As La Feria Internacional del Libro de Buenos Aires, one of the biggest book fairs in Latin America, is coming to a close this weekend and to keep the literary mood going, let’s take a look into the life of one of our most famous Argentine writers – Jorge Luis Borges:
Jorge Luis Borges was the most influential Spanish-language writer and thinker of the 20th century. He actively shaped Latin-American literature through his short-stories, poems, and translations. Even though Borges spent many years of his life abroad, he was nevertheless deeply involved in the cultural and political dynamics that were shaping Argentina during his life. Simultaneously, he redefined a generation of thinkers, populated ideas that would challenge political ideologies around the world, and championed a new style of literature.
Borges was born in the Palermo district in 1899 when it was a less developed suburb outside of the affluent city center of Buenos Aires. He was raised in an educated family and his father had amassed a large collection of literature in both Spanish and English. Borges began reading works by H.G. Wells, Shakespeare, Cervantes and other famous writers before he was ten. At the age of 9, he read and then translated Oscar Wilde’s story “The Happy Prince” from Spanish to English; this translation was later published in a local newspaper. Later on in Borges’ life he reflected that “if [he] were asked to name the chief event in [his] life, [he would] say [his] father’s library”. Thus, his precocious childhood laid the foundation that would inspire him to become the prominent literary figure he is regarded as today.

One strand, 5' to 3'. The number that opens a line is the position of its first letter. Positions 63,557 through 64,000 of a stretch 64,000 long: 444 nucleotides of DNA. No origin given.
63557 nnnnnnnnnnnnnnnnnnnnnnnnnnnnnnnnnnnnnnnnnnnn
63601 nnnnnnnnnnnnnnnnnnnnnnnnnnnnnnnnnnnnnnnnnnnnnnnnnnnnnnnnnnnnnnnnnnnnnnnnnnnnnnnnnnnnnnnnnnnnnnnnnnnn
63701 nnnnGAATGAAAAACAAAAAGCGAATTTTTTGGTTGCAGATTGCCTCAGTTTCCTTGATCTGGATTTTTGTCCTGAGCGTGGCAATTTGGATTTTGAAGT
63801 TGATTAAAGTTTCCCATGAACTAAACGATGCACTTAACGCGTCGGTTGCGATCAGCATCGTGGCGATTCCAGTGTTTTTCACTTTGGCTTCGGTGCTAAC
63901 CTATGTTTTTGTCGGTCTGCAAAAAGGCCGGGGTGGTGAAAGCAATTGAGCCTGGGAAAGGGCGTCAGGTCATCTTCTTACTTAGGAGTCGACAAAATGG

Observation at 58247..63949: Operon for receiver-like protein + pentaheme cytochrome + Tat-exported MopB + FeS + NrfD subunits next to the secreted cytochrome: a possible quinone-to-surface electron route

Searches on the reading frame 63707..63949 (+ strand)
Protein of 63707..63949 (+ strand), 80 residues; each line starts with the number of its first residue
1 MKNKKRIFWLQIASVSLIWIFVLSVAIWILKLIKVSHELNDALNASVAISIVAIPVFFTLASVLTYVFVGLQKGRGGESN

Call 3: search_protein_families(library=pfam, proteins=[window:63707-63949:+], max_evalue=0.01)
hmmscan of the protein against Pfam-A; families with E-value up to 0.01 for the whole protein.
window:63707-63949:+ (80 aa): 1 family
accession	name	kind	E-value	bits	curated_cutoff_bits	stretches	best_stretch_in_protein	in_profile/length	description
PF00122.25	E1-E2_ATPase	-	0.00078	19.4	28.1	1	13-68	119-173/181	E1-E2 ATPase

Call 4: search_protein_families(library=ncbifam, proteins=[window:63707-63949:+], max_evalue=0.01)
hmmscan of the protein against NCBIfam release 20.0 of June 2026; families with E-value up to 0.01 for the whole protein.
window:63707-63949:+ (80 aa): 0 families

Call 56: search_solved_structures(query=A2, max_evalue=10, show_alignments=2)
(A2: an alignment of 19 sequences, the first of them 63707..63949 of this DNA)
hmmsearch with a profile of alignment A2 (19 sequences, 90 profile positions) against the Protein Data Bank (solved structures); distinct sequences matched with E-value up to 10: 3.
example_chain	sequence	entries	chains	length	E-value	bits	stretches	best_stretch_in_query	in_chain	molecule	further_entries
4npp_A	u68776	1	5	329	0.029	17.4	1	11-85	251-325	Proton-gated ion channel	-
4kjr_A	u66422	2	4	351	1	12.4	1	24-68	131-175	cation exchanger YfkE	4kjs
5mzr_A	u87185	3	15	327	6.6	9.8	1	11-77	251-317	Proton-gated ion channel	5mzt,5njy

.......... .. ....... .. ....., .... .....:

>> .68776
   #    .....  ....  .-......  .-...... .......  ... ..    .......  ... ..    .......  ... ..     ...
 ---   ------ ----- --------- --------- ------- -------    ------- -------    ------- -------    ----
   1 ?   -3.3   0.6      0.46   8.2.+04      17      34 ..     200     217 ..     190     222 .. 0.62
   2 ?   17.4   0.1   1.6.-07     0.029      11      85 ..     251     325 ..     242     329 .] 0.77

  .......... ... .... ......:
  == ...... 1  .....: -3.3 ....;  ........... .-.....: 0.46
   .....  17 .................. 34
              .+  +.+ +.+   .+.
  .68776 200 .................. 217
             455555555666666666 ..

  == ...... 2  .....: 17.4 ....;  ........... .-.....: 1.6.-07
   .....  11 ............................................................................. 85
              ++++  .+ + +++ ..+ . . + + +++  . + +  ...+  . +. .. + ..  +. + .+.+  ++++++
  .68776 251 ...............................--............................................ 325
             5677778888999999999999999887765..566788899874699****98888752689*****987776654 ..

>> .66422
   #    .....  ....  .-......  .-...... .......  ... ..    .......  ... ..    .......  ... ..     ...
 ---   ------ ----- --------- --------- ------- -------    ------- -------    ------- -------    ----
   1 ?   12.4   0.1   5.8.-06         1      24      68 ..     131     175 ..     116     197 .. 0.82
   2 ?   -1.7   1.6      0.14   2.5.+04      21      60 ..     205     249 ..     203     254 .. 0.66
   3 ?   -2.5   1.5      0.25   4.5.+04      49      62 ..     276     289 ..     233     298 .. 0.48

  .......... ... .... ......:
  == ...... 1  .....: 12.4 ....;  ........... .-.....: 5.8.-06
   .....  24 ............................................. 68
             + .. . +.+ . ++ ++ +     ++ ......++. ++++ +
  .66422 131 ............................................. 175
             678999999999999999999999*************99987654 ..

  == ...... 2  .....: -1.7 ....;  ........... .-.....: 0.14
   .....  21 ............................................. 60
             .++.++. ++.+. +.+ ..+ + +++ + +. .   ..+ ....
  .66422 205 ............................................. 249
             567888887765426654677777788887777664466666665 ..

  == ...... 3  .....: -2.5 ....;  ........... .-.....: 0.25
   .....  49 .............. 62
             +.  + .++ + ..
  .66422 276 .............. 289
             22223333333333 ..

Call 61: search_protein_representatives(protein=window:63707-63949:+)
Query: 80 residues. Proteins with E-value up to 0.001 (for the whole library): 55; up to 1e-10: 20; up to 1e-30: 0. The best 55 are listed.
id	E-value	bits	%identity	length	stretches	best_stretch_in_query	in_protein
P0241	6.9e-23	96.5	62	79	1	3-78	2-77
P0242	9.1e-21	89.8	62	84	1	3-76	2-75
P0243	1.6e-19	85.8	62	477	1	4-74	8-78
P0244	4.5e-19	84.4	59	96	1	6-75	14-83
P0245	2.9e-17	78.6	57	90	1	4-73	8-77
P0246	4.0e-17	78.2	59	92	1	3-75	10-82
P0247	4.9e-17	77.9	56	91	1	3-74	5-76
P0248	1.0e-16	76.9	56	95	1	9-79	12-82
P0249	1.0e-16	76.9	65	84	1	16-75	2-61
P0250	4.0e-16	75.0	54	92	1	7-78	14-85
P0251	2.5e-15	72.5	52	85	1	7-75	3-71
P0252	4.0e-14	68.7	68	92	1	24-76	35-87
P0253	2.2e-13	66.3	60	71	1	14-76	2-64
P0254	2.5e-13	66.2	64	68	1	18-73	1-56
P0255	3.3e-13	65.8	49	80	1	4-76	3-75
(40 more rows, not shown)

Proceeding his childhood in Buenos Aires, Borges continued to develop his writing abilities abroad. In 1914, his family left Argentina and moved to Switzerland. There he attended school and eventually received a degree from the Collège de Genève and learned French and German. After he got his degree, Borges and his family moved frequently, mostly through Spain. While traveling, Borges was exposed to various avant-garde writing movements where he and his contemporaries would challenge pre-existing styles and attempt to develop new and liberating forms of literature. As a result of his exploration with various unconventional writing movements, Borges became an advocate of free-verse, imaginative style and content, and experimental modernist prose which was known as the Ultralist movement.
Borges finally returned to Buenos Aires in 1921 and he brought with him the Ultralists mentality. Back home he rediscovered the city and began to comprise a series of poems celebrating Buenos Aires in the avant-garde style he engendered in Spain. He continued to write poems and articles for journals during the next nine years. However, Borges was forced to change his style after a series of dramatic events – including the death of his father and a severe head injury he suffered and subsequent blood poisoning – nearly killed him in 1938. This dramatic moment in his life is regarded as the impetus that would unlock his creative potential and lead to the philosophical and fantastical themes quintessential to Borgesian literature.